In today’s rapidly evolving environment, the need to optimize digital channels and accelerate digital transformation roadmaps for quicker value realization is front of mind. This has led many to ask themselves, “Am I prioritizing things that get value to my customers the fastest?” Questions like these have led organizations to consider transitioning away from a project-centric delivery model, which measures success through on-time and on-budget delivery, to a more product-centric delivery.
Product-centric delivery measures success through value-based metrics defined for a product and/or value stream. A recent Gartner survey found 55% of organizations are making the shift to become more product-centric. This transition helps enterprise organizations drive maximum value to their customers while remaining within existing financial and resource constraints. It may seem like a daunting task, but many organizations see it result in improved time to value.
What’s In It for Me?
A traditional project-centric approach relies on an annual budgeting cycle to allocate funds to a particular project or portfolio. This encourages creation of complex business cases based on a single snapshot, justified by loose assumptions, and a projected value that is rarely achieved. Prioritization decisions are commonly made based on which projects are funded, rather than projects that provide the most value for customers. Additionally, there is often minimal effort made to measure outcomes against the original projections. Once the budget and resources have been allocated, the team focuses on meeting milestones while remaining within budget. Once the fixed scope has been delivered, the team is disbanded and assigned to another project team.
Now imagine if your organization re-visited funding on a bi-monthly or quarterly basis. Shifting to product-centric delivery encourages smaller scope initiatives driven by persistent teams with frequent assessment of the value against previously defined success metrics. It also encourages frequent delivery of value, enabling the team to iterate, react to market changes and consistently enhance the product based on feedback from the actual users. Using this approach will significantly reduce the time between initial investment and initial value delivery to customers.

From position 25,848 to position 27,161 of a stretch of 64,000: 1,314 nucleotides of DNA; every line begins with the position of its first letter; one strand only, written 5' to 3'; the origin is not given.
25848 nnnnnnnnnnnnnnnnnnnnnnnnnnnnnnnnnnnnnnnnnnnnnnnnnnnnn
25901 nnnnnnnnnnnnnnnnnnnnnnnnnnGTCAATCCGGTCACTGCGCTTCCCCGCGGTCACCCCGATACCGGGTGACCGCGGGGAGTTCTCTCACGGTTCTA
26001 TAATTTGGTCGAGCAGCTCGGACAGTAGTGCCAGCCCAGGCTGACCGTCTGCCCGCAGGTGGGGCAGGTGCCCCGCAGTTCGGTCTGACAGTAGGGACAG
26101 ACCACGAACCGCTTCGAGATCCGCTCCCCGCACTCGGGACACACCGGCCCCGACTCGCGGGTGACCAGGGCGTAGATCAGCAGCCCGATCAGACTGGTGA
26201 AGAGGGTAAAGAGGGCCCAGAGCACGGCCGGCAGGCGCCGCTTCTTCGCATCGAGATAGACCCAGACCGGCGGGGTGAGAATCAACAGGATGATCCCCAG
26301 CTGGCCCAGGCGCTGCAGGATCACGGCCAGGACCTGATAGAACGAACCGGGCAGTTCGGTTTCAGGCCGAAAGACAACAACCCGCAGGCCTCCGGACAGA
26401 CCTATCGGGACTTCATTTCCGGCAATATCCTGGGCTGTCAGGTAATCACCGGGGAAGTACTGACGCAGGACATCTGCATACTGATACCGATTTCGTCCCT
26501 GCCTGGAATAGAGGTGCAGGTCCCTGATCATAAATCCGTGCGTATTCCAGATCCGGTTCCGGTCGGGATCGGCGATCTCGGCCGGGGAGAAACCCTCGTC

Is My Organization Ready?
Initiating a change of this magnitude is a challenge. Based on experience, it is recommended to start with an assessment of change to gain understanding of the level of effort required. The readiness assessment should look at how much change your organization would need to meet these leading practices.
When assessing readiness there are five key areas that should be evaluated. The table below contains a brief description of leading practices seen in product-centric organizations.
- Budget: Budget is allocated at the product-level, frequently revisited to measure value realized, and reallocated to the activities that produced the most value to the customer.
- Resources: Persistent teams aligned to a value stream/product. Churn across value streams is minimized and resources are allocated to the activities based on expected and delivered value.
- Solution: Product roadmaps are iteratively refined through assessment of value delivered and collaborative feedback loops. Roadmaps are modified and reprioritized to reflect most recent learnings.
- Measurement: Clearly defined value and approach to measure value at the onset. Each small-scope initiative has designated success metrics and measurement techniques.
- Validate: Each small-scope initiative treated as an experiment enabling frequent validation and course correction.
Shifting to a product-centric organization can provide faster business outcomes, flexibility, improved customer experiences and less friction within an organization. Unify Consulting has partnered with our client on this transition, resulting in organizational shifts to a more experimental culture focused on rapid value delivery to the customer.
About the Author
Kris Dayton is a Product Management Practice Director. He leverages his vast knowledge of product development and technology along with the Unify’s experienced product managers to drive definition of product organizations and products for Fortune 500 organizations. These efforts provide valuable insights into the performance and value delivered by your products. To learn more about how to implement performance frameworks and make data-driven decisions for your organization, visit our Product Management Practice page or contact us today.